Some might call Shawn Johnson’s performance at the Pan American Games in Mexico this past weekend nothing to get excited about. Watching the reigning Olympic balance beam champion fall twice from the event on which she rarely even wavered three years ago was a bit anticlimactic, and her vault in Mexico – although very good – isn’t difficult enough to land her a spot on the best vaulting team on the planet.
But there was another event Shawn competed in Mexico that raised a few unexpected eyebrows – uneven bars. Johnson has always been known for being clean and consistent on bars, but never for having a high start value. Aside from her trademark double twisting double layout dismount – a skill she has not yet reintroduced during her comeback this year – she’s never done much in the way of difficulty on this event. And since bars has been the main area the U.S. has needed to strengthen in order to keep pace with the Chinese and Russians, Johnson’s clean but mediocre routine she competed at the nationals this summer hardly made her Olympic chances seem too convincing.
That may be changing. Most of us did a bit of a “double take” when we saw two new elements in Johnson’s bar routine in Mexico that are not only valuable – they’re extremely clever. In fact, they’re both used by newly crowned world all-around champion Jorydn Wieber, who has a strikingly similar style to Shawn Johnson and has also had to find some unconventional ways to get her start value on this event up to par with her three other stunning routines. The two skills – a Weiler kip and a Weiler kip pirouette – have served Jordyn quite well, as her high 14’s to low 15’s on bars not only put her in the American team finals lineup in Tokyo, but also in the world event finals, where she placed 4th. Not bad for a gymnast who has just one major release move, no complicated invert work, and what most would consider to be a very “tight” swing.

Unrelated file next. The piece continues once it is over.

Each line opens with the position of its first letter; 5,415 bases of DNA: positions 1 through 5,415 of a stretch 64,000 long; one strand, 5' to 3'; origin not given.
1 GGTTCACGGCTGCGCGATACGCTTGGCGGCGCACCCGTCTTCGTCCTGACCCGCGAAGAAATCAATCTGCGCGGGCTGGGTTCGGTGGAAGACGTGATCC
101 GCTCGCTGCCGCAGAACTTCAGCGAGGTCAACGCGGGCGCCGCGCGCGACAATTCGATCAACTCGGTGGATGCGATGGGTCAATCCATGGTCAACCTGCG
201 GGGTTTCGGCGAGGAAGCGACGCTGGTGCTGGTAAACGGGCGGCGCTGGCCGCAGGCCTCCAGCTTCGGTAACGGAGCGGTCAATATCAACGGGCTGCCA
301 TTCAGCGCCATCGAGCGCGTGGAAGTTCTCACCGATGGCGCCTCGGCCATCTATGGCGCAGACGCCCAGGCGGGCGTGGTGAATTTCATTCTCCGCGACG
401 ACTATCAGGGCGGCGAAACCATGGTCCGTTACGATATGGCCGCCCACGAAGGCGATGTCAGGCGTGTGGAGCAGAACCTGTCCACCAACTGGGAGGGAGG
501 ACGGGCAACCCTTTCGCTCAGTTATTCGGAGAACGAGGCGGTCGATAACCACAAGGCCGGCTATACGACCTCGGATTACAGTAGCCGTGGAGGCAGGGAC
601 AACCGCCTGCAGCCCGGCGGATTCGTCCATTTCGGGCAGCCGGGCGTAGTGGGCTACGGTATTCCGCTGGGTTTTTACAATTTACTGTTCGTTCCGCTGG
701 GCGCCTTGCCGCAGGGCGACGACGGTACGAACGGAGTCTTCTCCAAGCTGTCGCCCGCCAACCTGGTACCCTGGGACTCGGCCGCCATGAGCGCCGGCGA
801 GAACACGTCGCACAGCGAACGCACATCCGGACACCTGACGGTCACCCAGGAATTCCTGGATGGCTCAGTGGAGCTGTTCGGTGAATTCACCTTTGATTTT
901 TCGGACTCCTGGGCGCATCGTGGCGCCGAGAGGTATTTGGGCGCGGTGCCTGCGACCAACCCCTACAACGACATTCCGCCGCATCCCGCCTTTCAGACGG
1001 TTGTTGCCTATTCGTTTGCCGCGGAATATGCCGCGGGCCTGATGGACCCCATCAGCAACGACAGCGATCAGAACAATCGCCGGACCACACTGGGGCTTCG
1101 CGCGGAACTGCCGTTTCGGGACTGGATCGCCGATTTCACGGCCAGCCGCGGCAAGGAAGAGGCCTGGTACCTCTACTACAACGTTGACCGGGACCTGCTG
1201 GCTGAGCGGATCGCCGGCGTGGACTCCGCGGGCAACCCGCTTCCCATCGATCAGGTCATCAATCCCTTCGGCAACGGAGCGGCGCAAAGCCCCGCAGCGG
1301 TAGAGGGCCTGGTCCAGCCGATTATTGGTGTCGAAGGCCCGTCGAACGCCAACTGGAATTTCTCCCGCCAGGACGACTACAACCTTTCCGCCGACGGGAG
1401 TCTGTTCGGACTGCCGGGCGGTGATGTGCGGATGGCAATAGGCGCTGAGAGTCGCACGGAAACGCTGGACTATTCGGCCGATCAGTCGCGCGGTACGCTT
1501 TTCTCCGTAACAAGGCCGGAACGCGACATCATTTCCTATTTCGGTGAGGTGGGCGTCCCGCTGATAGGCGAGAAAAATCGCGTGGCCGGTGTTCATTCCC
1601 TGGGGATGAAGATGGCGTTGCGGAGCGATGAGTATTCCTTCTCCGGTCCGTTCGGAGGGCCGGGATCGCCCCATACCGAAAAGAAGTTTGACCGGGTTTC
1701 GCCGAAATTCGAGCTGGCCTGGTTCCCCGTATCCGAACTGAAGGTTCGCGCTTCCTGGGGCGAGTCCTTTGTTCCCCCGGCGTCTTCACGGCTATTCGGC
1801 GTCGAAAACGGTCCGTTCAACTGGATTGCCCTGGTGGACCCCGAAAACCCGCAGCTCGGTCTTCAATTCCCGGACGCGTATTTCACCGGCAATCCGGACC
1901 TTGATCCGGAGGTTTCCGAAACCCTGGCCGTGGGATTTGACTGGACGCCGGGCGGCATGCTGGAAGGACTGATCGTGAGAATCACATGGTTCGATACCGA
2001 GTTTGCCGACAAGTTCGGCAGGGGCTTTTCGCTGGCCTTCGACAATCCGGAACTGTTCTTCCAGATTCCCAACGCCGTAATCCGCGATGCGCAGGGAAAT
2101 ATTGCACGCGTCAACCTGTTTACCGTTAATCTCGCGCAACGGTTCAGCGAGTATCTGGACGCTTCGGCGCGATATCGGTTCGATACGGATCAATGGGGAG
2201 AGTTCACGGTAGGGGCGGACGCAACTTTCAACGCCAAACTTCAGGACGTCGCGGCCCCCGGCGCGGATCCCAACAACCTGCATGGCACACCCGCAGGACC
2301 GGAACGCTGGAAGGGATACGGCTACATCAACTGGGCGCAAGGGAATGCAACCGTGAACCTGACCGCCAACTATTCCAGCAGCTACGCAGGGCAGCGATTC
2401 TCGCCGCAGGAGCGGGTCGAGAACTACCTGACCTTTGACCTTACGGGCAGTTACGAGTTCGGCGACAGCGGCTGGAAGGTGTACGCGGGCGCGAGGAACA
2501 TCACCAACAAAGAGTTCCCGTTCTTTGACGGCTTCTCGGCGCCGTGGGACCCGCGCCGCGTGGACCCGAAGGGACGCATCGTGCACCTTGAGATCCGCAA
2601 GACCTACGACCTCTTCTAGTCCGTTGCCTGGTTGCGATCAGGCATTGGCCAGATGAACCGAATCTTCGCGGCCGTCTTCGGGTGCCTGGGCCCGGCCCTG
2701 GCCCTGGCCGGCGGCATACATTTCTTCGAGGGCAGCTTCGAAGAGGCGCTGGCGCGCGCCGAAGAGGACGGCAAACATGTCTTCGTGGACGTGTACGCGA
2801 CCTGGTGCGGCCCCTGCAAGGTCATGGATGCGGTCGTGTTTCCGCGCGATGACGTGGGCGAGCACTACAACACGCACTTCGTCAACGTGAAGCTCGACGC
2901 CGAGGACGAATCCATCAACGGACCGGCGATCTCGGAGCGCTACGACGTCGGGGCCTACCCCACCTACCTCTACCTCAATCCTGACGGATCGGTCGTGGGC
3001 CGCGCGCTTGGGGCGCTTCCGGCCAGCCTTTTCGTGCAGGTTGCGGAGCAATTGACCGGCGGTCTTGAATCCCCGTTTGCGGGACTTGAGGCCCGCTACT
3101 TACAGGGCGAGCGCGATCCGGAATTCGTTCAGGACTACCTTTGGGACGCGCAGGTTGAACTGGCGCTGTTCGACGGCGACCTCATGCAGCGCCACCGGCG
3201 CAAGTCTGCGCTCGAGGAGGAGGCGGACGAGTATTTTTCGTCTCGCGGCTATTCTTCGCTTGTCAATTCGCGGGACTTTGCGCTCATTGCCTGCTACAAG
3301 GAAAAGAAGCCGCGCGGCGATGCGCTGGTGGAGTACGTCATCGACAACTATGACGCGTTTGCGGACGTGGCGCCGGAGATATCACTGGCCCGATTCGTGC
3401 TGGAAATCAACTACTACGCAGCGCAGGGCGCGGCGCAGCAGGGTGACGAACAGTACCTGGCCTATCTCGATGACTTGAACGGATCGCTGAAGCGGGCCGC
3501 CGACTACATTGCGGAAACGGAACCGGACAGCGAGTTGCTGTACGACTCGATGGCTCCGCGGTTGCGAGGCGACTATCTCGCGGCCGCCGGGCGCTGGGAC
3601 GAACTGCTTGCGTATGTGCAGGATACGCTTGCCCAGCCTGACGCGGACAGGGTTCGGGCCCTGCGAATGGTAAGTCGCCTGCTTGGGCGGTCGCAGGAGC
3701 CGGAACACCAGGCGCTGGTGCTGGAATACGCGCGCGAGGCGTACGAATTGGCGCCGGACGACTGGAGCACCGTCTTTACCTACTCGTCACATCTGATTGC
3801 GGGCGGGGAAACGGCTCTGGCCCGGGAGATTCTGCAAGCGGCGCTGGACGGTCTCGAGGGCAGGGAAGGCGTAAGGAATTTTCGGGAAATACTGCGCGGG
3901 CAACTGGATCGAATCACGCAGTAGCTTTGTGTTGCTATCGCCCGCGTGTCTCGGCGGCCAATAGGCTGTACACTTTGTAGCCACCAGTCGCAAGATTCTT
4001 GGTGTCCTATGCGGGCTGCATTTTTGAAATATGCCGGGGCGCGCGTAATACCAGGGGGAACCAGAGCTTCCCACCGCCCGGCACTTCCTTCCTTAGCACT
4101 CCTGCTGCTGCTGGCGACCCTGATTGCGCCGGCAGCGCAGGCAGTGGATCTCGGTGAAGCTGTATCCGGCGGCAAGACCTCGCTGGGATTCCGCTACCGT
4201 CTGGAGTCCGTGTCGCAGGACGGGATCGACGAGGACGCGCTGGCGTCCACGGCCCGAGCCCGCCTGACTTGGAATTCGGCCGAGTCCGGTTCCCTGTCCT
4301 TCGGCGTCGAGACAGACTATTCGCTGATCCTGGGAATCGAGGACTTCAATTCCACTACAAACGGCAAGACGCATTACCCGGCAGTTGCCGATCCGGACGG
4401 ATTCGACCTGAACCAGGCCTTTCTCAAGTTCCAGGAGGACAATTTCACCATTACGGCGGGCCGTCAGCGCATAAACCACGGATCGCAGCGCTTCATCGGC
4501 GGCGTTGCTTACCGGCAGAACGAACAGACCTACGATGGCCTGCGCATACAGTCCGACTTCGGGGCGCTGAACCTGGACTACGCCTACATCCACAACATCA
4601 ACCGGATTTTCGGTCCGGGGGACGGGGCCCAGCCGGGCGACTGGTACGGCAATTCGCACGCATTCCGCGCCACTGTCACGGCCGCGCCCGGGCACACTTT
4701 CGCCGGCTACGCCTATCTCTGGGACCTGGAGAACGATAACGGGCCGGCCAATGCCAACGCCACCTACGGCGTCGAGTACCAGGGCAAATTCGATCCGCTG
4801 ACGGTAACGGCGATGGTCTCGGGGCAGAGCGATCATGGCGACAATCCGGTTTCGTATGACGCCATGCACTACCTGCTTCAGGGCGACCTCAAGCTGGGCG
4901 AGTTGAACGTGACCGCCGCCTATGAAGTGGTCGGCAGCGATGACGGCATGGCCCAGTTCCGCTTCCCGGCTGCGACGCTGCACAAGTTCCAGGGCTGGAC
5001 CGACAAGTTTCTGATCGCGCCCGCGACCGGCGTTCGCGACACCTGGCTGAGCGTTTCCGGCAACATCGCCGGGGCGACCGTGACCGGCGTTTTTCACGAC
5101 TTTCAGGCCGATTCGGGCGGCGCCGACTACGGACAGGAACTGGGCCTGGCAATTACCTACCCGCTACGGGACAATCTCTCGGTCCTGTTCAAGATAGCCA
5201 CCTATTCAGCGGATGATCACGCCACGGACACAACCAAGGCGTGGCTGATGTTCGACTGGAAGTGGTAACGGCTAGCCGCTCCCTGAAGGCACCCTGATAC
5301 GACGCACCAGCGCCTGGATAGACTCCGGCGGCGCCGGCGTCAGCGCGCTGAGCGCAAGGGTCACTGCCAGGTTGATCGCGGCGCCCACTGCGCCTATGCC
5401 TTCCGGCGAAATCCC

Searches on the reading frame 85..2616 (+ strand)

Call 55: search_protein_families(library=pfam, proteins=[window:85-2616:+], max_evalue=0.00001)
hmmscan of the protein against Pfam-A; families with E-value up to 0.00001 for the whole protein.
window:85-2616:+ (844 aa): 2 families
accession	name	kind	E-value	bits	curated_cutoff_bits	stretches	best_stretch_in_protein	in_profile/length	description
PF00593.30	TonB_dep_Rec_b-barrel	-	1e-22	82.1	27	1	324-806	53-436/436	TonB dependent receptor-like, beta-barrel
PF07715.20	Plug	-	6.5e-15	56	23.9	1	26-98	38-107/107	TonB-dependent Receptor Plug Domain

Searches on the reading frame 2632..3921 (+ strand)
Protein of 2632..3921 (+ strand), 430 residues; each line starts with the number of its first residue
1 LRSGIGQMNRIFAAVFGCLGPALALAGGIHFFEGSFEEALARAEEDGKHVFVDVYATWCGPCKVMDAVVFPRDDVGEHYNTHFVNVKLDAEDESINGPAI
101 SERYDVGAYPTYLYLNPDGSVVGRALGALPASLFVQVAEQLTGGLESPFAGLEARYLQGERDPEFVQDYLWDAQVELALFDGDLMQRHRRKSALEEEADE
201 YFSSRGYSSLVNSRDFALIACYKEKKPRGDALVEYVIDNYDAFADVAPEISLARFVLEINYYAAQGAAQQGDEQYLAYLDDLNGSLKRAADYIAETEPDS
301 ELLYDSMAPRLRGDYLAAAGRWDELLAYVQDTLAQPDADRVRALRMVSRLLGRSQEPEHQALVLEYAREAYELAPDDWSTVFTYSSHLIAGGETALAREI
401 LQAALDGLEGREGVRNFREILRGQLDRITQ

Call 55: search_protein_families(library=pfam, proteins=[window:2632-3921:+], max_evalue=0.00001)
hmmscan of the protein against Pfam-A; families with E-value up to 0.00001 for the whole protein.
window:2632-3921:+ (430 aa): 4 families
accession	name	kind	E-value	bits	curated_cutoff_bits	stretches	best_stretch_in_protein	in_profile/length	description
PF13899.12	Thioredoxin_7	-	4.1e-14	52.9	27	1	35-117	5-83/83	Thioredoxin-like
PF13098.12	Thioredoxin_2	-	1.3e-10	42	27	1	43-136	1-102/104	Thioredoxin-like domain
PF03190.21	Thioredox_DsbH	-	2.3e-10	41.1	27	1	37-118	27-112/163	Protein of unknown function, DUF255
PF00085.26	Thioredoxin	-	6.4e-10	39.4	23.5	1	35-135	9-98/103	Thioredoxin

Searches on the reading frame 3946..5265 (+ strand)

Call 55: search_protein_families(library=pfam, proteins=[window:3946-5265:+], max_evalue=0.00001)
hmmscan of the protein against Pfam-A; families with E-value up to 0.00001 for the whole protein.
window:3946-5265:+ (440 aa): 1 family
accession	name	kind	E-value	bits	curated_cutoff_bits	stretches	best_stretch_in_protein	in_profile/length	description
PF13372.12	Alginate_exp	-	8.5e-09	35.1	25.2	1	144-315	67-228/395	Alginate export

Shawn Johnson’s 2011 Bars Difficulty Scores:
Visa Championships (no Weiler kips): 5.5
Pan American Games (with Weiler kips): 6.0
* Note she only received 5.9 both days at Pan Ams due to losing a connection tenth for hesitating on one of her Weiler kips each day.
Shawn Johnson Bars 2011 Visa Championships Day 1
Shawn Johnson Bars 2011 Pan American Games Event Finals
The two Weiler kip skills are not only both “D” skills, but they also give valuable connection points – between the two Weiler kips as well as into the Gienger.
Also note that Shawn will need to keep her legs together from now on to get “D” credit for these skills, as the straddled versions she showed in Mexico will be downgraded to “C” skills.
So she’s already got five tenths from these two skills…what else can Shawn upgrade in this routine? Well the most obvious place would be the dismount, where’s she’s currently doing one less twist than she competed in Beijing. It’s looking more and more like she could add that second twist back in, and if she did, she’d quickly add two more tenths to her D-score. Another easy place would be to change her toe-on shoot to the high bar into a stalder shoot to the high bar, which would give her another tenth in connection. And finally, it would be very realistic for her to add a free hip full pirouette before the overshoot and do the toe-on full pirouette immediately out of it. All this would give her a whopping 6.5 start value – only two tenths less than the highest bars D-score shown by anyone at the worlds in Tokyo.
Shawn isn’t quite at that point yet, but the fact that it’s easy to envision sure makes her comeback quite a bit more interesting. If Shawn plays her cards just right and continues to train this “smart,” she just might be able to sneak in and grab one of those five spots on the Olympic team next summer.
And if she does, she’ll want to make sure she brings her grips with her on the plane to London.
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